Dr. Rahban’s Meshless Approach to Diastasis Recti Surgery
Board Certified Plastic and Reconstructive surgeon, Dr. Rady Rahban, has mastered the technique of successfully correcting both conditions simultaneously without the use of mesh. Dr. Rahban strongly advocates against the use of mesh due to the potential risks involved to your future health and surgical outcome. In greater detail, the use of mesh in diastasis recti repair has been linked to infection, obstruction, significant pain, and perforation. Mesh has been recalled in the past due to these concerns.
Other more problematic long-term associations with mesh are that it can cut through your tissue, causing chronic pain, and irreparable damage. This can lead to healing delays and further warrant additional surgeries putting the patient at higher risk for other complications.
Instead, Dr. Rahban utilizes a MESHLESS technique requiring great accuracy and intricate surgical skills. He is a renowned diastasis recti expert and has mastered his craft by using a natural tissue approach to reinforce and correct the weakened tissue in even the most severe hernia and diastasis recti cases.
Dr. Rahban believes that the body tolerates its own tissue best and by doing so, minimizes the potential complications that mesh puts you at risk for. Dr. Rahban does not believe in sacrificing his patients’ safety and results by taking the easier, faster, or cheaper route. His strong and ethical standards are the driving forces to successfully executing diastasis recti and hernia repair in the safest way possible with favorable outcomes.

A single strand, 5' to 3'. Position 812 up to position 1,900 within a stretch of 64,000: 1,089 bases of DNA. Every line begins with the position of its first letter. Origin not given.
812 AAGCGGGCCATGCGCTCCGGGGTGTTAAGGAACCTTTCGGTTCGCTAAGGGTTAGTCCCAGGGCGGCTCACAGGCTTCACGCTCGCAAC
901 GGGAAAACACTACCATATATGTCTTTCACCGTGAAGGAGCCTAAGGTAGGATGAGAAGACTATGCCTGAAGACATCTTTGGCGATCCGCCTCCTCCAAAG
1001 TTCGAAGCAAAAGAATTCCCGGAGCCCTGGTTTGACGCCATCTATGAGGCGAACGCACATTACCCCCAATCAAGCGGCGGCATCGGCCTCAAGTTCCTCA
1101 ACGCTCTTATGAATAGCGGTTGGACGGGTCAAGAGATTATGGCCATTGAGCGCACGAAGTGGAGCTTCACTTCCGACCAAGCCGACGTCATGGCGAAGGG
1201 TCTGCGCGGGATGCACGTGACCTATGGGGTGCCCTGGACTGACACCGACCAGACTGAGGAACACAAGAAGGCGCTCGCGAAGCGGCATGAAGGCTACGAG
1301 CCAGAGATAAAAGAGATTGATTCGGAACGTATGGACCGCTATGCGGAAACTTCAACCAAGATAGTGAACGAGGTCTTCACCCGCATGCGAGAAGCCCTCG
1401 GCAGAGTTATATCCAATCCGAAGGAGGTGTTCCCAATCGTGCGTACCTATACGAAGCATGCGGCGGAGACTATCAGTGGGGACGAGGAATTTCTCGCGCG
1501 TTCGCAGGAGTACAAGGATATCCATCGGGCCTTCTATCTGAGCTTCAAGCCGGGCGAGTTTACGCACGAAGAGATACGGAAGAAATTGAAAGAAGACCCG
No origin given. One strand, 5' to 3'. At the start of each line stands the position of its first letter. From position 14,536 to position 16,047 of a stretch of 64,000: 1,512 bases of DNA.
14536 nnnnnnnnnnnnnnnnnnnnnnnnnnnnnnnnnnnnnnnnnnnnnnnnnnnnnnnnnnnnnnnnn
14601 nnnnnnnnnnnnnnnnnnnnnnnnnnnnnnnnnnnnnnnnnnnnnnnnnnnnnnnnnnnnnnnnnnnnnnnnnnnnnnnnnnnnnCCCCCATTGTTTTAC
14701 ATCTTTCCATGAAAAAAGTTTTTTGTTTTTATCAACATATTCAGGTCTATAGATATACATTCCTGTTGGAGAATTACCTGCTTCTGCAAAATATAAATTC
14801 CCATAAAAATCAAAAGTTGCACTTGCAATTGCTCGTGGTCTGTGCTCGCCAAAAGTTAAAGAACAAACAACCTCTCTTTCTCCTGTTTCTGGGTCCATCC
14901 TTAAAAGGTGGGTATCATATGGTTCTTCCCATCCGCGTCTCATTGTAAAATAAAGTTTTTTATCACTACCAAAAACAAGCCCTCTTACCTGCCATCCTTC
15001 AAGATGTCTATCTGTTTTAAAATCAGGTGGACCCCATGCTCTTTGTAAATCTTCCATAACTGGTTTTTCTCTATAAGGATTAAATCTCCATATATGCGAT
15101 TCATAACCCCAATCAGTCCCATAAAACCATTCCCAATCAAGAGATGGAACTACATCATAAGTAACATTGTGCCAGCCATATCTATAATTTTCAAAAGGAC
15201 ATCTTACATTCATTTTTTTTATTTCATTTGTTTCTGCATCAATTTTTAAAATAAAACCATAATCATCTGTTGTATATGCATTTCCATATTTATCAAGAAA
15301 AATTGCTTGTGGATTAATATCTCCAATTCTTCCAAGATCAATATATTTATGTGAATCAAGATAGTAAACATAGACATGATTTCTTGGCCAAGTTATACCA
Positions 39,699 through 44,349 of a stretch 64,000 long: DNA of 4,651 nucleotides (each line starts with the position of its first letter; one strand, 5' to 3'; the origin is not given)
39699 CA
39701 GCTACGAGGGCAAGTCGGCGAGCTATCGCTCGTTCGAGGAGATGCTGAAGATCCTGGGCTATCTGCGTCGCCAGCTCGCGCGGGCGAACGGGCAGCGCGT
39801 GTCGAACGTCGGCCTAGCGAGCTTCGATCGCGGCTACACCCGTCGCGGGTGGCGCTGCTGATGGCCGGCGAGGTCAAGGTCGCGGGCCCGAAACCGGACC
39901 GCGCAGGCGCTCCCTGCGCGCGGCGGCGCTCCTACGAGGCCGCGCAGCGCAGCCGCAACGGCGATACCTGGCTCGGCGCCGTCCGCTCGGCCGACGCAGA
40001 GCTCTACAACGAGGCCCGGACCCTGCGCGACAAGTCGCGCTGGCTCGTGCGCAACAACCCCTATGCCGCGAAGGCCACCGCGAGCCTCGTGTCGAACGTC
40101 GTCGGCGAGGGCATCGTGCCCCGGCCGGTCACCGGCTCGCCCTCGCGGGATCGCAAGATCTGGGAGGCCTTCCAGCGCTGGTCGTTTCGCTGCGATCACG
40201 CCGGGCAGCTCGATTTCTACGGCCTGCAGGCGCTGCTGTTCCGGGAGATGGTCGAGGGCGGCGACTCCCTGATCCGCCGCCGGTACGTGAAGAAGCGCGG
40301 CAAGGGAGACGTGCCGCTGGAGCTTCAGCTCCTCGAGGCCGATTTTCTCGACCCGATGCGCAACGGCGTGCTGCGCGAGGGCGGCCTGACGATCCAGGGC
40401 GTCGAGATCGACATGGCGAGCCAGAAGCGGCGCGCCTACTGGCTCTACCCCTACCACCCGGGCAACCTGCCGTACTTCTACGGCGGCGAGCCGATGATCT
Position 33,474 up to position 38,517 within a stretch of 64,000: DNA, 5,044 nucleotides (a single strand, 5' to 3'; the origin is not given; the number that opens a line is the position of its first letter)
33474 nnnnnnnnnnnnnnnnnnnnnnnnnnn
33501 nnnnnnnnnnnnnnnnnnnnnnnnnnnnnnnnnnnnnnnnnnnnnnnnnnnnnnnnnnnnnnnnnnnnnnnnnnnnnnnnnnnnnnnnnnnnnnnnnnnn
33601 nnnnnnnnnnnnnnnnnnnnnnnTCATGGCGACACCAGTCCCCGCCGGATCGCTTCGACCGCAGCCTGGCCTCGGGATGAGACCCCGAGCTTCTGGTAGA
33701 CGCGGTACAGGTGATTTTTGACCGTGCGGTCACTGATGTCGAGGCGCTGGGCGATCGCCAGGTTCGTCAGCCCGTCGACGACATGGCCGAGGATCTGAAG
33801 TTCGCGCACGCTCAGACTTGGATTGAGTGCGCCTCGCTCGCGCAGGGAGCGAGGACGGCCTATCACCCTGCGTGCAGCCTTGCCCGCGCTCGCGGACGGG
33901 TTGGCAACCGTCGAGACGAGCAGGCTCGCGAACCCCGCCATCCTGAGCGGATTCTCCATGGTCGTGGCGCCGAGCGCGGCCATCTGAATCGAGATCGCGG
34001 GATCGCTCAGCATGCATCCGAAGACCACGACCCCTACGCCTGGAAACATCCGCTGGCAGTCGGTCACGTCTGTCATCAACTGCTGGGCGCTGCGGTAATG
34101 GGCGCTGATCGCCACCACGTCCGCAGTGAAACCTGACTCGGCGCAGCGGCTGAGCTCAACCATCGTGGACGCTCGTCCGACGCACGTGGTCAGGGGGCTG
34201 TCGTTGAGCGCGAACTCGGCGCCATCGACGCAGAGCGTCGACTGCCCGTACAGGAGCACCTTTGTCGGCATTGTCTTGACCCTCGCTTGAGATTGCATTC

Recovery After Surgery for Diastasis Recti
After undergoing surgery to repair your diastasis recti, you can expect limited movement for approximately 2 weeks. You will want to give yourself the necessary time to rest and allow your body to heal. Ideally, you will take time away from work, and have support with daily tasks such as childcare, cooking, cleaning, and especially lifting. Approximately two weeks post op, many patients are cleared to go back to work but are to avoid strenuous activity and heavy lifting. By 4-6 weeks post op, you can begin to slowly resume all normal activities and are generally cleared to return back to the gym. It’s important to be mindful and nurture the recovery process to obtain the best possible outcomes and prevent complications.